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2007-09-06

City ‘horse trades’ for monitor well

By Judith Pannebaker

After some old-fashioned horse trading, City of Bandera elected officials and staff got what they came for - a monitoring well located within the city limits.

After a special meeting Thursday, August 30, several city representatives attended a similar meeting of the Bandera County River Authority and Groundwater District. Groundwater directors were set to discuss drilling a monitor well in the city - a topic that had been bandied about for months.

No one on the water board denied the advisability of installing such a well, they were just quibbling about who would ultimately pay for it. Several members felt if the water district must ante up the entire fee, the county would be better served by installing the well between the city and Flying L Ranch, where most county development seems to be taking place.

City officials, on the other hand, believed since they had paid so much in taxes to BCRAGD, the board could well afford to foot the entire bill. They also felt data collected from the Lower Trinity Aquifer from a monitor well located near the municipality’s three commercial well would help officials determine the scope of future city growth.

Groundwater Director Richard Connors opened discussions by enumerating the reasons for a monitor well within the city limits. “It would provide well field data to improve our ability to make recommendations to the county about well placement and proximity,” he said, adding, “A well in this area would give information to the city about its ability to sustain growth.” Connors also felt the well would provide data and modeling for accurate determination of the benefits of ASR. In addition, he said it would conform to the current management plan and goal objectives of the groundwater district.

Countering Connors’ reasoning, Director Ron Solomon said, “By putting it in the Flying L, we’d get more bang for our bucks. It would benefit a lot more citizens in that area, as well as in the city.”

City Administrator Gene Foerster refuted a contention that only 4 percent of the county’s population was concentrated within Bandera city limits. “City utilities serve 900 customers. At 2.2 people per connection, that’s 2,000 people,” he said. In addition, the city supports between 120 to 150 commercial establishments, Foerster said, amounting to one-third of total county businesses. “On weekends, the city can serve 10,000 people at times,” he added.

At that point, Connors and Groundwater Director Karen Ripley offered conflicting information they had obtained independently from James Beach, a representative from LBG-Guyton, a consulting firm hired by BCRAGD to conduct an on-going water study.
According to Connors, Beach said it would be beneficial to install a monitoring well close to the city’s three commercial wells to determine the effect of wells pumping against one another.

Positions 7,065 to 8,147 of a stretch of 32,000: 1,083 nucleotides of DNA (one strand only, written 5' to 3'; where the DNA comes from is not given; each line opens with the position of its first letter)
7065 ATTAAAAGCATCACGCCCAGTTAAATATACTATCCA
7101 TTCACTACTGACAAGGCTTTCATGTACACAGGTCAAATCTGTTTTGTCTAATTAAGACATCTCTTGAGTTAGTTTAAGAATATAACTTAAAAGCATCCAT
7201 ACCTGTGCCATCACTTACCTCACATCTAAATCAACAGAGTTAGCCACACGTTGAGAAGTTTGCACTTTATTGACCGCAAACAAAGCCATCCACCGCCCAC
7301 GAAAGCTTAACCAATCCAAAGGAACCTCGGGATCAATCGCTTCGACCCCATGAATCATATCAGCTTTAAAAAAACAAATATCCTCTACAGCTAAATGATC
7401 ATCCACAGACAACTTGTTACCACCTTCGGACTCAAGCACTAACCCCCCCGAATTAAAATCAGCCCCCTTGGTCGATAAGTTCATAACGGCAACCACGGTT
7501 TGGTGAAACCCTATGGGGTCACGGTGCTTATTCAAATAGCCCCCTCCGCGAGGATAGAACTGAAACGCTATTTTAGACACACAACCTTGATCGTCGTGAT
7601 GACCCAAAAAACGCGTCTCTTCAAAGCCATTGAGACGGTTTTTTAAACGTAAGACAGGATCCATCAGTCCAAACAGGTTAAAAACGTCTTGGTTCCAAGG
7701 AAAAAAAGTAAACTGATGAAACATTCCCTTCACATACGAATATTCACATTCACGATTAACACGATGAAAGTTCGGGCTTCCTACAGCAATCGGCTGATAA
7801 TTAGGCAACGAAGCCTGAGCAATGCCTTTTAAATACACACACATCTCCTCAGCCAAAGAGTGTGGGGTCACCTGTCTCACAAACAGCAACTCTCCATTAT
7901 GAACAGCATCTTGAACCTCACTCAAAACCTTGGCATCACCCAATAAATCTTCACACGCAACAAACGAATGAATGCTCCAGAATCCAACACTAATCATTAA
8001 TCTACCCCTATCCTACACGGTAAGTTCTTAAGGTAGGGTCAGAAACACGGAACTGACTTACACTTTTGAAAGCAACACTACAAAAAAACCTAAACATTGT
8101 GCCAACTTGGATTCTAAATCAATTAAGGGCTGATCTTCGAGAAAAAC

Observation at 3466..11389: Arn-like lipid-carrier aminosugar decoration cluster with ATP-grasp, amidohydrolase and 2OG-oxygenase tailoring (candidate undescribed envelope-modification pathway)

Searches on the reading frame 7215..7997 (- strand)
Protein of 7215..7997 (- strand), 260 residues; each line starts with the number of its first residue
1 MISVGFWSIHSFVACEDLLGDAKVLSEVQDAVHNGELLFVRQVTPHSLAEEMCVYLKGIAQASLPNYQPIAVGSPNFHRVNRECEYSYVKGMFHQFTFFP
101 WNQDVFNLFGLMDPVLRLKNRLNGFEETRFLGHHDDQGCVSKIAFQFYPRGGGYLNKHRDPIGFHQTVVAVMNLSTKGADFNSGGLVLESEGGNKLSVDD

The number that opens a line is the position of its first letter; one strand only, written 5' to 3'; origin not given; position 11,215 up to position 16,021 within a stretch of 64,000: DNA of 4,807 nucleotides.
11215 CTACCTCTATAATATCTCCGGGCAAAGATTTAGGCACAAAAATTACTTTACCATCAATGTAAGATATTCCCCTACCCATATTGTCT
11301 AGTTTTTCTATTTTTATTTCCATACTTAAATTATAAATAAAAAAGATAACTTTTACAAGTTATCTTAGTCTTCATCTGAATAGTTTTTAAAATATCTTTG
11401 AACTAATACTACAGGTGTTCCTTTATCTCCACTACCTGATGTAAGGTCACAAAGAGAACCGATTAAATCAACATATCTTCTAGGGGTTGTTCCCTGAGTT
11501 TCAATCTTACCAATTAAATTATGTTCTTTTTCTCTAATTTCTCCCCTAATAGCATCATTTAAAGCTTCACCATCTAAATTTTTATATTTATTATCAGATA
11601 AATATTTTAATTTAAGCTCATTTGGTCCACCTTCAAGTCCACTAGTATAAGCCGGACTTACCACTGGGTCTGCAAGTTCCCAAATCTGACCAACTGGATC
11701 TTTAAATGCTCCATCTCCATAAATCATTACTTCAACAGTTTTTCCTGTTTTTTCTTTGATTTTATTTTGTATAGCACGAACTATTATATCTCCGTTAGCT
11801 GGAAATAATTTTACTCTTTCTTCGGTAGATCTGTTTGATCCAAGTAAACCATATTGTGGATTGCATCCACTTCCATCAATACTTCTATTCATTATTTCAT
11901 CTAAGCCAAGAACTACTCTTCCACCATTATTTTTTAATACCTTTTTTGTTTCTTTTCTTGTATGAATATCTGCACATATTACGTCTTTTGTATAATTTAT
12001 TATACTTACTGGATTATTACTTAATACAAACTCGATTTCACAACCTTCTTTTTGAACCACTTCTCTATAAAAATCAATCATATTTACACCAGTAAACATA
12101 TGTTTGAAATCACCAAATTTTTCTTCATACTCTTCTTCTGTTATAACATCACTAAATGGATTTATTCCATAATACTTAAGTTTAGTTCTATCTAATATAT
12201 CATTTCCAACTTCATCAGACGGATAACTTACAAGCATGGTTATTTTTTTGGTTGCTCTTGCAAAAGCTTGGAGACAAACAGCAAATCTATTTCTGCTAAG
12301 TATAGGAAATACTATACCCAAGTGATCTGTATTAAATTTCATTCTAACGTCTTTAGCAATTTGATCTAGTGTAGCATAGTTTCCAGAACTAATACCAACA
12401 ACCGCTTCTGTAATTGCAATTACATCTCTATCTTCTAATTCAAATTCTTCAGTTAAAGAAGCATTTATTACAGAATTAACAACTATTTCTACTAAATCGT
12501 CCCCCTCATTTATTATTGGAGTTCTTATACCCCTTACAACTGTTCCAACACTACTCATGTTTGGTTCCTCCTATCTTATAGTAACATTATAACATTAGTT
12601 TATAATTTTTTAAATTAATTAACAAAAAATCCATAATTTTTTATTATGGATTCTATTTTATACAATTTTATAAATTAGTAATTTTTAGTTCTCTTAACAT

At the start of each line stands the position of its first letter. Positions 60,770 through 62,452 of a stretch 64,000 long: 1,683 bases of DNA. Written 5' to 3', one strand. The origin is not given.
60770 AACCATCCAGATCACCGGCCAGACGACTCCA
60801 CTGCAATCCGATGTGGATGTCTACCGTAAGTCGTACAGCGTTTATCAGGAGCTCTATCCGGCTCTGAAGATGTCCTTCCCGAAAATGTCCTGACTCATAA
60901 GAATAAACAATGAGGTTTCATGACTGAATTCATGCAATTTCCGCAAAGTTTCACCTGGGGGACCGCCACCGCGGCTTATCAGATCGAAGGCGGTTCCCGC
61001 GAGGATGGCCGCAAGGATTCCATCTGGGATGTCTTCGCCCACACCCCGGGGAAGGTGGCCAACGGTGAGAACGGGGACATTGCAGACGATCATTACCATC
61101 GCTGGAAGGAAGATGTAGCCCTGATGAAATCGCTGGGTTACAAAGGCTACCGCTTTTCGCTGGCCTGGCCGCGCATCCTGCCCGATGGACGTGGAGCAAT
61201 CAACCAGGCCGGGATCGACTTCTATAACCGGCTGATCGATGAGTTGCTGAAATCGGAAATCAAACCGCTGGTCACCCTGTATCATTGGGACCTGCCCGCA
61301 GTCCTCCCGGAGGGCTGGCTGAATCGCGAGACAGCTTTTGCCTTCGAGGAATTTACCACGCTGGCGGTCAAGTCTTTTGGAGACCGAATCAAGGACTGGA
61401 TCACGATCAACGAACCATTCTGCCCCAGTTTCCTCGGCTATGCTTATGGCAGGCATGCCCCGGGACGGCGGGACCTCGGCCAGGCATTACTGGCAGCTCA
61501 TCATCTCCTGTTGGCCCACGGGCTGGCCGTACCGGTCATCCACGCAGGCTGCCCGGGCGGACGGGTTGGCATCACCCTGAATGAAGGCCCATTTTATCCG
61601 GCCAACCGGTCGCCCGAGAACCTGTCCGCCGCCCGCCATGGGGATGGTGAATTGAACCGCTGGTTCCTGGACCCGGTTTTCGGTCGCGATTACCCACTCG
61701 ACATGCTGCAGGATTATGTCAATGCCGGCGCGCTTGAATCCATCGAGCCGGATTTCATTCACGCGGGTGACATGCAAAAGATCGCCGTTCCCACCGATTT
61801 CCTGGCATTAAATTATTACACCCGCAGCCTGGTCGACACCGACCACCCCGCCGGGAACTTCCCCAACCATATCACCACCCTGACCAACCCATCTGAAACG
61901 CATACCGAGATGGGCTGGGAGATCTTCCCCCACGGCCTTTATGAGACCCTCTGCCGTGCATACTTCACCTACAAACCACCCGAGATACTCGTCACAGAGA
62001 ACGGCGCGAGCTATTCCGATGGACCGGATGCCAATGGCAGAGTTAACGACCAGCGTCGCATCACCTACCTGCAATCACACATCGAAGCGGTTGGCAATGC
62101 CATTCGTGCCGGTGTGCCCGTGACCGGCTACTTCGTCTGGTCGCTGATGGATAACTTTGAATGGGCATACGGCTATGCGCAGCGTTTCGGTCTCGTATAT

Ripley, however, told directors Beach had indicated both sites were equally viable. “He said well placement was more of a political question,” Ripley added.

“Politics has nothing to do with me,” Connors countered.
“If you want to make this a political issue, look at the taxes paid by the city verses those paid by people living in subdivisions,” said Councilman Philip Acton.

To a query from Bandera Mayor Denise Griffin, Ripley said a monitor well within the city limits was “far down on the list of recommendations,” adding Guyton had advocated a location “near,” as opposed to “in,” the city.

After several requests to open the bids, groundwater directors unsealed the two bids received for installation of a Lower Trinity Aquifer monitor well within the Bandera City limits.

The first, from Aqua Tex Drilling Inc. came in at $16,070, and the second, from Pipe Creek Water Wells, was $15,570.

Noting the initial estimate topped $33,000, Robert Koimn, a member of the Bandera Planning and Zoning Commission, said, “At those prices, you can drill two wells.”

“Now, we’re down to it,” said BCRAGD President Jim Chastain - and the horse trading began.

Griffin said she understood the water board was seeking a 50-50 collaboration while the city would be more amenable to an 80-20 spit - with the water board bearing the brunt of the well’s installation.

Foerster said the city was willing to secure the land for the well and do site preparation if the cost for both - which amounted to approximately $1,000 - would be included in the city’s proposed 20 percent monetary contribution to the well. In addition, Foerster said, the well would be owned by the city and data collected by the groundwater district shared with Director of Public Works Mike Cardenas.

After additional wrangling, which included an amendment to an amendment to a motion - guaranteed to have flummoxed Robert (of Robert’s Rules of Order) himself - the city tentatively agreed to provide a prepared site for the monitor well and contribute $3,100 to its construction within the city limits.

“We’ll take this proposal back to city council for approval and to have an interlocal agreement signed,” Foerster said.

All in all, it was good mule trading - for the city at least. During their earlier meeting, council had approved contributing an amount not to exceed $4,000 to the cost of a city monitor well.